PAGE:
Taylor Givens had worn a favorite Urban Outfitters dress to school that morning in the spring of 2011 and was horrified that an ER team at Inova Fairfax Hospital was cutting the cool boho frock off of her. Just hours earlier, she’d been sitting in Mrs. Ritchey’s AP Comparative Government class, muddling through a worksheet on the political institutions of China and talking with friends about graduation. So neither Taylor nor her parents were absorbing what a doctor was telling them—that the otherwise healthy 17-year-old was in acute heart failure.
Taylor’s senior year at Centreville High School had been her best yet. A trained soprano who sang everything from Italian arias to Elton John, often accompanying herself on the piano or ukulele, she had become president of the school’s competitive choir and been accepted to Virginia’s Radford University, where she planned to study music therapy.
With shoulder-length red hair, heather-green eyes, and a faint sprinkle of freckles atop her cheekbones, the twiggy teen was never the most extroverted kid but had a close circle of friends (mostly from choir, mostly good students like her), a fondness for the quirky, and an obvious streak of determination. In seventh grade, she’d panicked and walked off stage in the middle of a talent show when she fumbled her song, only to return at the end for a do-over of “Colors of the Wind”—and a standing ovation.
That strong will served her well when senior spring came along and she began feeling like something was wrong. Along with occasional shortness of breath, she’d complained of a racing heart and fatigue and seemed increasingly depressed and anxious. Repeated trips to the pediatrician always yielded the same diagnosis: senior-year stress. You have a lot going on. You’re nervous about college. We’ve seen this before. But the depression and anxiety got so bad that Taylor was admitted for a week to a psychiatric facility in Falls Church, where a combination of mood-stabilizing drugs and art therapy did little to improve her symptoms.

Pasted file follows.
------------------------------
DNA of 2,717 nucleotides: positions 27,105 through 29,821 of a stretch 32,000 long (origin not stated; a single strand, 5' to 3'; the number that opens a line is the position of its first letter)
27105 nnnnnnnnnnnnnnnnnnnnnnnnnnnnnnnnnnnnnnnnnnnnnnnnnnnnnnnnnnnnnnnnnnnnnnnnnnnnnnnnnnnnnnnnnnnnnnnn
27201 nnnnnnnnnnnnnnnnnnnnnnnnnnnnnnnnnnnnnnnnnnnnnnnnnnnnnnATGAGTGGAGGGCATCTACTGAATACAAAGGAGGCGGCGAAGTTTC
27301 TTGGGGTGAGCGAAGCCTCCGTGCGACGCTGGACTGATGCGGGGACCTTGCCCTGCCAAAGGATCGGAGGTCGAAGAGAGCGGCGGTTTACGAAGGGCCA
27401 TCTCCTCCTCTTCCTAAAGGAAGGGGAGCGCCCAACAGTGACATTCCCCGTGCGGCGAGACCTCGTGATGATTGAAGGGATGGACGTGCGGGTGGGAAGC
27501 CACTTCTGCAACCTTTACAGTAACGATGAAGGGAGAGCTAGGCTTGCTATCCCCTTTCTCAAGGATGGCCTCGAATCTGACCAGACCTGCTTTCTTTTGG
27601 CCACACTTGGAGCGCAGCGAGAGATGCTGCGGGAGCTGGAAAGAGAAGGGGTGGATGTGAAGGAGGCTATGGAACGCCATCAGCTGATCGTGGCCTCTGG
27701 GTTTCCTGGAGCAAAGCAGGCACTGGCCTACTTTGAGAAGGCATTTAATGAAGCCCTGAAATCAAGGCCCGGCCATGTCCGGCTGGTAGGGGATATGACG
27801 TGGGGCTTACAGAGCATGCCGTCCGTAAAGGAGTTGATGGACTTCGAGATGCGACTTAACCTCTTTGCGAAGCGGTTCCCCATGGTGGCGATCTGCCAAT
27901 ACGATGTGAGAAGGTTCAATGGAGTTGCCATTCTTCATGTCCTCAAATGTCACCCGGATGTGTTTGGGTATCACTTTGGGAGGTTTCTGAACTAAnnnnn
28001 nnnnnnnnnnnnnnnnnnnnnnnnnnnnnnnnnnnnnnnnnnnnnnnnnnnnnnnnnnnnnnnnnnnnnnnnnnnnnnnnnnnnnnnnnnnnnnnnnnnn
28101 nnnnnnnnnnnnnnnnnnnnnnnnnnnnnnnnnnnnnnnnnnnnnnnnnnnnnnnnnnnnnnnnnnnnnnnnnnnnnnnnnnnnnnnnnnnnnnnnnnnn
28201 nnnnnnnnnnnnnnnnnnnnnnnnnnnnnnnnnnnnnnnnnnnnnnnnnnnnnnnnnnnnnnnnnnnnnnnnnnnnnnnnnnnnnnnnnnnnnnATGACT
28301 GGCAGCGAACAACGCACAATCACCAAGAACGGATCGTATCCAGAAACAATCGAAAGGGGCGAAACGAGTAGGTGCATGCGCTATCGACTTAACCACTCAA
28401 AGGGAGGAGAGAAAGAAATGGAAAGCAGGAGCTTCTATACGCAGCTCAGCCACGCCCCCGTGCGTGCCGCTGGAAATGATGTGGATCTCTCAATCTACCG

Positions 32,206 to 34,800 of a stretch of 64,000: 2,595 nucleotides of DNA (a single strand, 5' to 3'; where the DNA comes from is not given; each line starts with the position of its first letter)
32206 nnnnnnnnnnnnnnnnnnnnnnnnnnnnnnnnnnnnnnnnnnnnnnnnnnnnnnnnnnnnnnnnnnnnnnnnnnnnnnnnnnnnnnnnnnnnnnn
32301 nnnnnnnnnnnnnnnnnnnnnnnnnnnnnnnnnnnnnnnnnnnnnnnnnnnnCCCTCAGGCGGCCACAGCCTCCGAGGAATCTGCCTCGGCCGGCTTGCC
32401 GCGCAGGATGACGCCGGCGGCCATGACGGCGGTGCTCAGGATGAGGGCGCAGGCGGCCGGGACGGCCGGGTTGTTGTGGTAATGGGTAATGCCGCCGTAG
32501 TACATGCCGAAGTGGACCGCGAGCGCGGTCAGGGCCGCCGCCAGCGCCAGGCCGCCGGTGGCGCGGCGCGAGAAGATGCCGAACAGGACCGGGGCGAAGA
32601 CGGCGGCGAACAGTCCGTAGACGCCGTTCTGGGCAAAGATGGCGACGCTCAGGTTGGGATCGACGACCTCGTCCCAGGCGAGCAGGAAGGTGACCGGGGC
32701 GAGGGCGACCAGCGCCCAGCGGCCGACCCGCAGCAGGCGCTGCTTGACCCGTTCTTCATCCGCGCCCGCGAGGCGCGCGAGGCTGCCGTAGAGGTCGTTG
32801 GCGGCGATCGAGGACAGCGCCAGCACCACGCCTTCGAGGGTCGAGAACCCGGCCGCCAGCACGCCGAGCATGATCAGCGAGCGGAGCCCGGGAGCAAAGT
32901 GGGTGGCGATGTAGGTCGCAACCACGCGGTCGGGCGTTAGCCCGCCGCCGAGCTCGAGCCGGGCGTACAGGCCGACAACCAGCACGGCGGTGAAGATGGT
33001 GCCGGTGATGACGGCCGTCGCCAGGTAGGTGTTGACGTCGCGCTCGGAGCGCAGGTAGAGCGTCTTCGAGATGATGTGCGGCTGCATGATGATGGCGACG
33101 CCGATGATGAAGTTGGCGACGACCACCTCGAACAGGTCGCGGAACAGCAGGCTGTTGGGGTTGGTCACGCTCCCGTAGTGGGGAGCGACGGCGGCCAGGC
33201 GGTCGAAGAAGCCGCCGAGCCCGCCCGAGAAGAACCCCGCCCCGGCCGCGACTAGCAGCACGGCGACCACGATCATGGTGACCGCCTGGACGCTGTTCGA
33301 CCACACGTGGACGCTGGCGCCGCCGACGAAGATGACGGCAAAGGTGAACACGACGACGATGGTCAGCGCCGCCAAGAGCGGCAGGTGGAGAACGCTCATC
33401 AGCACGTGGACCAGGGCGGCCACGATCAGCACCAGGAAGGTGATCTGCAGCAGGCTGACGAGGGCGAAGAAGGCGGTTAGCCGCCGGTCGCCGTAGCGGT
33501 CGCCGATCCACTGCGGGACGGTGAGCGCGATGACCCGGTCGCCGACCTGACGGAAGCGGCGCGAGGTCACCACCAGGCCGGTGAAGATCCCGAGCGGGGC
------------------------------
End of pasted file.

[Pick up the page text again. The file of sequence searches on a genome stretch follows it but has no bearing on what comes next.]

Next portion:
The mental-health theory wasn’t unreasonable. For the past several years, Taylor had had bouts of anxiety. But this felt different. “I knew my body better than anybody, and I knew that something was wrong,” she recalls. Finally, she and her family persuaded her pediatrician to order a chest x-ray one day in early April.
That evening, the pediatrician called. She had made an appointment for Taylor for the next morning with a pediatric cardiologist. There were no details. Just “You must get her there,” her father, Jody Givens, recalls the doctor saying.
The next day, Taylor went to Mrs. Ritchey’s class, then listened to the cardiologist explain that her heart was enlarged. He performed an echocardiogram, started tossing about the word “transplant”—and then told her bewildered parents to take Taylor to Inova Fairfax Hospital, where doctors would be waiting for her.
“I asked if we could go by the house and pack a bag,” recalls her mother, Lisa Givens, an assistive-technology specialist with Fairfax County Public Schools. “He said, ‘No, you need to go straight to the hospital. If you’re not going to go straight to the hospital, then I’m going to put her in an ambulance.’ ”
A medical team met Taylor outside, rushed her into the emergency room, and started cutting off that favorite dress. Tests confirmed that her heart had become so enlarged that it was failing, unable to pump sufficient blood through her body. Her “ejection fraction,” the percentage of blood being pumped out of the heart—which should be 60 percent or higher—was 10 percent. “Most kids who come into the hospital in Taylor’s condition don’t make it 24 hours,” Taylor and her parents recall a pediatric cardiologist saying.